September EventSource Newsletter
By Dr. Anton Chuvakin, Security Warrior Consulting
Logging for FISMA part 2 : Detailed FISMA logging guidance in NIST 800-92 and SANS CSC20
The Federal Information Security Management Act of 2002 (FISMA) “requires each federal agency to develop, document, and implement an agency-wide program to provide information security for the information and information systems that support the operations and assets of the agency, including those provided or managed by another agency, contractor, or other source.”
While some criticize FISMA for being ‘all documentation and no action’, the law emphasizes the need for each “Federal agency to develop, document, and implement an organization-wide program to secure the information systems that support its operations and assets.” At the very least, the intention of the law is noble indeed.
As we mentioned in the previous newsletter, the law itself does not prescribe any logging, log management or security monitoring since it stays on a high level of policy, planning and risk to federal systems. In accordance with the law, detailed guidance has been developed by NIST to cover the specifics of FISMA compliance. The main source for detailed guidance is NIST Special Publication 800-53 “Recommended Security Controls for Federal Information Systems” , now in revision 3 , that we covered in the previous issue. Among other things, the document describes log management controls including the generation, review, protection, and retention of audit records, and steps to take in the event of audit failure. On top of this, NIST has created a dedicated “Guide to Computer Security Log Management” . The guide states “Implementing the following recommendations should assist in facilitating more efficient and effective log management for Federal departments and agencies.”
In this newsletter we will offer practical tips on using the NIST 800-92 for building log management program for FISMA compliance and beyond. In addition, we would cover other sources for federal information security guidance related to logs, in particular “Twenty Critical Security Controls for Effective Cyber Defense: Consensus Audit Guidelines” by SANS (http://www.sans.org/critical-security-controls/) . One of the top controls, “Critical Control 6: Maintenance, Monitoring, and Analysis of Audit Logs”, is about logging and log management. It maps to NIST 800-53 AU and other controls – in particular “AC-17 (1), AC-19, AU-2 (4), AU-3 (1,2), AU-4, AU-5, AU-6 (a, 1, 5), AU-8, AU-9 (1, 2), AU-12 (2), SI-4 (8)” that we also covered previously. Unlike end to end coverage of logging in NIST 800-92 which can be overwhelming for casual reader, SANS document contains “quick wins” that agencies can follow immediately to ramp up their FISMA efforts.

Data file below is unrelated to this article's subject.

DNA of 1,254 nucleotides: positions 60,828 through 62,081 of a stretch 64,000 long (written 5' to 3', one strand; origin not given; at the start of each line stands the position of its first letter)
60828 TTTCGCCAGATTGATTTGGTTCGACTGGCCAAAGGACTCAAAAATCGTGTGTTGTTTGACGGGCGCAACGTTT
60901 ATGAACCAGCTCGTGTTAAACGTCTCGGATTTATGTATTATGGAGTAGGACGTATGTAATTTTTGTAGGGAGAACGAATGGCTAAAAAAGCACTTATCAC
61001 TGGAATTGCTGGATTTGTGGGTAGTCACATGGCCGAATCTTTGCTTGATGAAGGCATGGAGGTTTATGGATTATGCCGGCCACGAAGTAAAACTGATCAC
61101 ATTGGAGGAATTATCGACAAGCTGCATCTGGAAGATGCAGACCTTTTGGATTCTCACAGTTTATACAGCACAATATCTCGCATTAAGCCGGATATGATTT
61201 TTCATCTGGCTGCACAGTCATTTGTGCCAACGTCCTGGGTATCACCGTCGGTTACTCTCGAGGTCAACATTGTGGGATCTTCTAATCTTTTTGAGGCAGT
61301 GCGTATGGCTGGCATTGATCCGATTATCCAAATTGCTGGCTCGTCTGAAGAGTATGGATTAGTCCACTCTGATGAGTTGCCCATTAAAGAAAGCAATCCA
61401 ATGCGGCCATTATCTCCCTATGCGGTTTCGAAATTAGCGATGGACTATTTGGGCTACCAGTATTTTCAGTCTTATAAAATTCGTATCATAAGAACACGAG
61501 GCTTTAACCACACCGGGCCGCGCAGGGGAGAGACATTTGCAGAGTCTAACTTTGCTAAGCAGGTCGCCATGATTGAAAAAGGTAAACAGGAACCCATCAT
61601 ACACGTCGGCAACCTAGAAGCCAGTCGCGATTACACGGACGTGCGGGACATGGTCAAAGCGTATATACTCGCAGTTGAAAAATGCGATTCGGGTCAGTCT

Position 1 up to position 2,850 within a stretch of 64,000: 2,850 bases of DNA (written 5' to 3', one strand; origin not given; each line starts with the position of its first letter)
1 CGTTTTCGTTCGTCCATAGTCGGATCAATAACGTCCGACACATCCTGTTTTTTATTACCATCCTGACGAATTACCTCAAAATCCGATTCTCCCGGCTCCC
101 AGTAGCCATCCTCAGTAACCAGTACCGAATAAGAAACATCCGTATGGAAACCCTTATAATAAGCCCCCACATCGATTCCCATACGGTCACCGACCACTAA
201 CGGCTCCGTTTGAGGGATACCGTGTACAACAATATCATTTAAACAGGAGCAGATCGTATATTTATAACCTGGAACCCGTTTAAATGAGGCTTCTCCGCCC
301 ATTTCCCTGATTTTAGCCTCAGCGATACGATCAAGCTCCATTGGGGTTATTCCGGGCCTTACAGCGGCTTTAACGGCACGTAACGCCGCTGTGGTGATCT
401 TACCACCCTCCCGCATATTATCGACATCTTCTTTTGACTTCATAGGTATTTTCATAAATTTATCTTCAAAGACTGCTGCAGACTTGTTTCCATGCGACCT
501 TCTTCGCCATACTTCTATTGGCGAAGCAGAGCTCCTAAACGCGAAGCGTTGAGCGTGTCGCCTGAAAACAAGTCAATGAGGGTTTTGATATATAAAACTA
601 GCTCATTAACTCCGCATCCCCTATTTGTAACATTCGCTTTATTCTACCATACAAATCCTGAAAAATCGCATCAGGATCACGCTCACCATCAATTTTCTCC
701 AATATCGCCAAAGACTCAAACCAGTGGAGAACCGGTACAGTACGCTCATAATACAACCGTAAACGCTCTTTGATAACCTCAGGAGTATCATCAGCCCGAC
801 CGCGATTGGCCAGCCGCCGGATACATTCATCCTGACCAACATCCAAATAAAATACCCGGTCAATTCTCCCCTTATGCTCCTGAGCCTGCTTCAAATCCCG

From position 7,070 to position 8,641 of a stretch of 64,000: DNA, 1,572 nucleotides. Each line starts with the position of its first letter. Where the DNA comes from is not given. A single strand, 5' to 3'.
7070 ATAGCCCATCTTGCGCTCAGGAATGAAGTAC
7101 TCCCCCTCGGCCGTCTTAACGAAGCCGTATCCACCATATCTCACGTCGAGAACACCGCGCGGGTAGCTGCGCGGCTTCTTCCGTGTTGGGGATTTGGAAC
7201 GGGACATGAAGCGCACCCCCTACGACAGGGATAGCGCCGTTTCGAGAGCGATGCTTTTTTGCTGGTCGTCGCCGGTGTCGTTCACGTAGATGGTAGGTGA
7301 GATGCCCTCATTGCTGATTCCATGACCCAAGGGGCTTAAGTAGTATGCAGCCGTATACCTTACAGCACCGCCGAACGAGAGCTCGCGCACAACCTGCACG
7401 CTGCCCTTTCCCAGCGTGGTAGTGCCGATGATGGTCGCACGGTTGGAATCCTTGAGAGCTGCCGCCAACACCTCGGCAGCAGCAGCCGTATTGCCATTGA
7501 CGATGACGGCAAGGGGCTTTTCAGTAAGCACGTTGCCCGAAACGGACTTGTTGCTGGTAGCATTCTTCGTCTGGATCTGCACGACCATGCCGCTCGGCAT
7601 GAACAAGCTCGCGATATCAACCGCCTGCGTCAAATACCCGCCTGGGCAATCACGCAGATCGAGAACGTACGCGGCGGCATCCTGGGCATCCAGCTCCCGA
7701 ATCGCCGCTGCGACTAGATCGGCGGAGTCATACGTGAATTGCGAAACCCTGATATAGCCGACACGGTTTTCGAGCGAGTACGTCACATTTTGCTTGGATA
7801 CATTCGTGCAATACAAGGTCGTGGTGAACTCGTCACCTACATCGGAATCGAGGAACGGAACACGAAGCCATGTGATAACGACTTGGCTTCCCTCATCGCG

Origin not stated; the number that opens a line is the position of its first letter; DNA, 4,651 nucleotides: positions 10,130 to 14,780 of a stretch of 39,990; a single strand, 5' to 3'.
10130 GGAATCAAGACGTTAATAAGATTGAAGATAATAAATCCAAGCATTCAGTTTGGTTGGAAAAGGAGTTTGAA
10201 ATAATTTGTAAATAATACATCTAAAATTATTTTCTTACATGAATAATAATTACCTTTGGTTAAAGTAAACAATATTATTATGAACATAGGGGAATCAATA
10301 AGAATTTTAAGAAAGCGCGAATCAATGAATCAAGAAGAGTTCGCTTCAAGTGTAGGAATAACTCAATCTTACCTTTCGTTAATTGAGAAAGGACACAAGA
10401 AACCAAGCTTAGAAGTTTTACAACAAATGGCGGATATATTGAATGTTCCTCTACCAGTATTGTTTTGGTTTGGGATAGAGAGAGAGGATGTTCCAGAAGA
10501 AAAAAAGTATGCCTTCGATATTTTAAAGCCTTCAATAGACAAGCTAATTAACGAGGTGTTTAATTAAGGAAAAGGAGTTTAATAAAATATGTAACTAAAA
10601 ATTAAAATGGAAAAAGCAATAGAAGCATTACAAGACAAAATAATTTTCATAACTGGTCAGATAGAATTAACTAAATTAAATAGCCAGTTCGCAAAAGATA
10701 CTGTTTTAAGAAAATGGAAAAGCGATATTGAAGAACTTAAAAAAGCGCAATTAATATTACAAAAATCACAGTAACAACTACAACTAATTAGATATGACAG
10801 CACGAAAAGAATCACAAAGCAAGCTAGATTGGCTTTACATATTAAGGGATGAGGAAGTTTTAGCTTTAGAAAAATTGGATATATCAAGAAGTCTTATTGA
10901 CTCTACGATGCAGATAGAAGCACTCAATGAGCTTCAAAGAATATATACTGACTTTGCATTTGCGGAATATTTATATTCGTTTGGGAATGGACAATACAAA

How can you use 800-92 document in your organization? First, let’s become familiar with what is inside the 80 page document. The guide starts with an introduction to computer security log management and follows with three main sections:
- Log Management Infrastructure
- Log Management Planning
- Log Management Operational Processes
Indeed, this is the right way to think about any log management project since organizations usually have challenges with planning, logging architecture building and then with ongoing operation – that has to be maintained for as long as the organization exists.